Fifty thousand dollars is a lot of money for one man to contribute to a candidate’s campaign fund. But it is money well spent if it helps you get half of a billion dollars in stimulus money to develop a company you are promoting.
Solyndra was the poster child for Barack Obama’s Green Energy Stimulus program. In May of last year the President splashed across the news with great fanfare and with great pride as he told the nation this was his move to save the planet and create brand new jobs. Now, less than 16 months later, the company is bankrupt and 1,100 workers were suddenly thrown out of work with no advance notice. Furthermore, It looks like the taxpayers will be out $535,000,000.
In a visit to Solyndra in May 2010, President Obama called it “a testament to American ingenuity and dynamism.” He all but redefined the traditional statement of Americanness to encompass motherhood, apple pie, and the conversion of sunlight into electricity through cylindrical thin-film solar cells, the specialty of Solyndra.
Obama and Biden were literally invested in Solyndra’s success. The company got a half-billion-dollar federal loan guarantee, the first in a highly vaunted Department of Energy green-jobs program, as part of the stimulus. This was supposed to be the new economic model: government and its favored industries cooperating to lead the country into a green, politically approved recovery.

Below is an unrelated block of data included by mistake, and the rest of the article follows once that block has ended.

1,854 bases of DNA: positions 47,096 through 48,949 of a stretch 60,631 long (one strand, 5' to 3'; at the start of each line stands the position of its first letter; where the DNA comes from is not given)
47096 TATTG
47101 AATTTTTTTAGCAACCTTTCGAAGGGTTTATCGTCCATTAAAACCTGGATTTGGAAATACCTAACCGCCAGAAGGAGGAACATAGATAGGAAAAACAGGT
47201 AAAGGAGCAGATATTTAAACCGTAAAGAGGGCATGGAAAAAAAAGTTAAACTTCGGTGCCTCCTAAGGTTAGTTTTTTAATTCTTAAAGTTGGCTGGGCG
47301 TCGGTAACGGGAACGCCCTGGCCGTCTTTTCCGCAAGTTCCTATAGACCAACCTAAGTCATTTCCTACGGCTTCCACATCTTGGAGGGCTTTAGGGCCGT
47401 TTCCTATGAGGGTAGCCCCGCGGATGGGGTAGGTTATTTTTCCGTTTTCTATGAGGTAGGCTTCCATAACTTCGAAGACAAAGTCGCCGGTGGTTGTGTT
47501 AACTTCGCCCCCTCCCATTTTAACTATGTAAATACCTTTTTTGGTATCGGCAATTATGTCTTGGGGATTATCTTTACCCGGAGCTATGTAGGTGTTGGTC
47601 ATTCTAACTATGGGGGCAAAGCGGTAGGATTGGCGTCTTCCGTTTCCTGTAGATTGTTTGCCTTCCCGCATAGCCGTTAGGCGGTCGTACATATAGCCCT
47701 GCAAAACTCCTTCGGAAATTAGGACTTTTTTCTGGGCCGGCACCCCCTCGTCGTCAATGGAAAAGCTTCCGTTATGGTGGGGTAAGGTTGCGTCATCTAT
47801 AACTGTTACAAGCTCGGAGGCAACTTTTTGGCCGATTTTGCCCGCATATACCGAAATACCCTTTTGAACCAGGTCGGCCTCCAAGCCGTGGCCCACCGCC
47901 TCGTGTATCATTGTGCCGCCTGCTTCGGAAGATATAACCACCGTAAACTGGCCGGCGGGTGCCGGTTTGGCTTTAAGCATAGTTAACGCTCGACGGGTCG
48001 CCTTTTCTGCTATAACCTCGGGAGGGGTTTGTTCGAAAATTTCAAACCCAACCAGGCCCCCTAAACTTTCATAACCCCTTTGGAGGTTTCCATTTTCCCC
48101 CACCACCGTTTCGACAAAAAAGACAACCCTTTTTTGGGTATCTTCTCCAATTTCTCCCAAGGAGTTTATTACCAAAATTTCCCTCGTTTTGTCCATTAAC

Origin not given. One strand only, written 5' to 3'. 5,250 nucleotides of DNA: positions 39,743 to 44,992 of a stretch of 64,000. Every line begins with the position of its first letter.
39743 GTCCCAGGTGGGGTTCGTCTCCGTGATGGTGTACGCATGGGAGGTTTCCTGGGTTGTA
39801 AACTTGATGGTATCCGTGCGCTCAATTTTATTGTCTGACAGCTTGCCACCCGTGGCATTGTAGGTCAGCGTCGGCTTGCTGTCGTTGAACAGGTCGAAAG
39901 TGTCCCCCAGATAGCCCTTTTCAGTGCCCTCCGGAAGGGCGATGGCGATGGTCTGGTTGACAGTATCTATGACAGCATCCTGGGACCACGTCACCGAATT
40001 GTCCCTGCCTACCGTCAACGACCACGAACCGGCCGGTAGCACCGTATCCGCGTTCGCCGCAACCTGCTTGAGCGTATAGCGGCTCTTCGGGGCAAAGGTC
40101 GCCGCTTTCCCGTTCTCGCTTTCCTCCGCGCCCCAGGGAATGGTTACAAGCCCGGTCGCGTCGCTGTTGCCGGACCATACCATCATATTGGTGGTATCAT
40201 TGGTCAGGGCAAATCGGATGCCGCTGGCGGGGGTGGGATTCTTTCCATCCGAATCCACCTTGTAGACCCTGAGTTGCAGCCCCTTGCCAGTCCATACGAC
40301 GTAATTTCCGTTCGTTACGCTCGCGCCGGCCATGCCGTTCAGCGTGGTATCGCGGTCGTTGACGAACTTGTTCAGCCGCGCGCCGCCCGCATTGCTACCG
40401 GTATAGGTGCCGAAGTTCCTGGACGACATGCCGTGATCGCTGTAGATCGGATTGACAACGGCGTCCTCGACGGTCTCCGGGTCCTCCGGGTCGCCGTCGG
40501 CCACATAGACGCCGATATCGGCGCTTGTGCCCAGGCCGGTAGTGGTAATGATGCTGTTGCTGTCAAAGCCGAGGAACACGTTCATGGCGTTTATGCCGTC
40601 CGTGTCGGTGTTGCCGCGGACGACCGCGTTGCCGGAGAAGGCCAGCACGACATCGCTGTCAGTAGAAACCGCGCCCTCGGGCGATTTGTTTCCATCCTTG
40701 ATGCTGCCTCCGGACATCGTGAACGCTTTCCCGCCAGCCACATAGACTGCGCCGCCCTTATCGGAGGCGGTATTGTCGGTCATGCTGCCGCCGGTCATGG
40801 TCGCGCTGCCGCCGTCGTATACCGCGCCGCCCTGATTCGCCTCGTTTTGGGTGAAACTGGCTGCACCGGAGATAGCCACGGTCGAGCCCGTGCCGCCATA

What can you expect from a business plan to make little solar panels at a cost of $6.29 per energy unit, get a government subsidy to cover half the cost, and then offer the product for sale at $3.24 in a market where the competition is selling it for $1.75? It gets worse. Solyndra is backed by one of Obama’s key fundraisers, George Kaiser of Tulsa, Oklahoma. Rich Lowry says this is Obama’s Enron, Power Line blog likens it to the Keating Savings and Loan political scandal.
From the Washington Post via American Thinker
Energy and Commerce Committee Chairman Fred Upton (R-Mich.) and Cliff Stearns (R-Fla.), chairman of the oversight and investigations subcommittee, wrote to the White House, “We have learned from our investigation that White House officials monitored Solyndra’s application, and communicated with DOE and Office of Management and Budget (OMB) officials. Documents received by the Committee also show that DOE and OMB officials were aware of the White House’s interest in the Solyndra loan guarantee.”
Solyndra’s shuttering has also raised concerns about the status of tens of billions the Obama administration has invested in other renewable-energy companies.
There is one difference between Keating or Enron and Solyndra; the press is not likely to run hard with the Solyndra affair.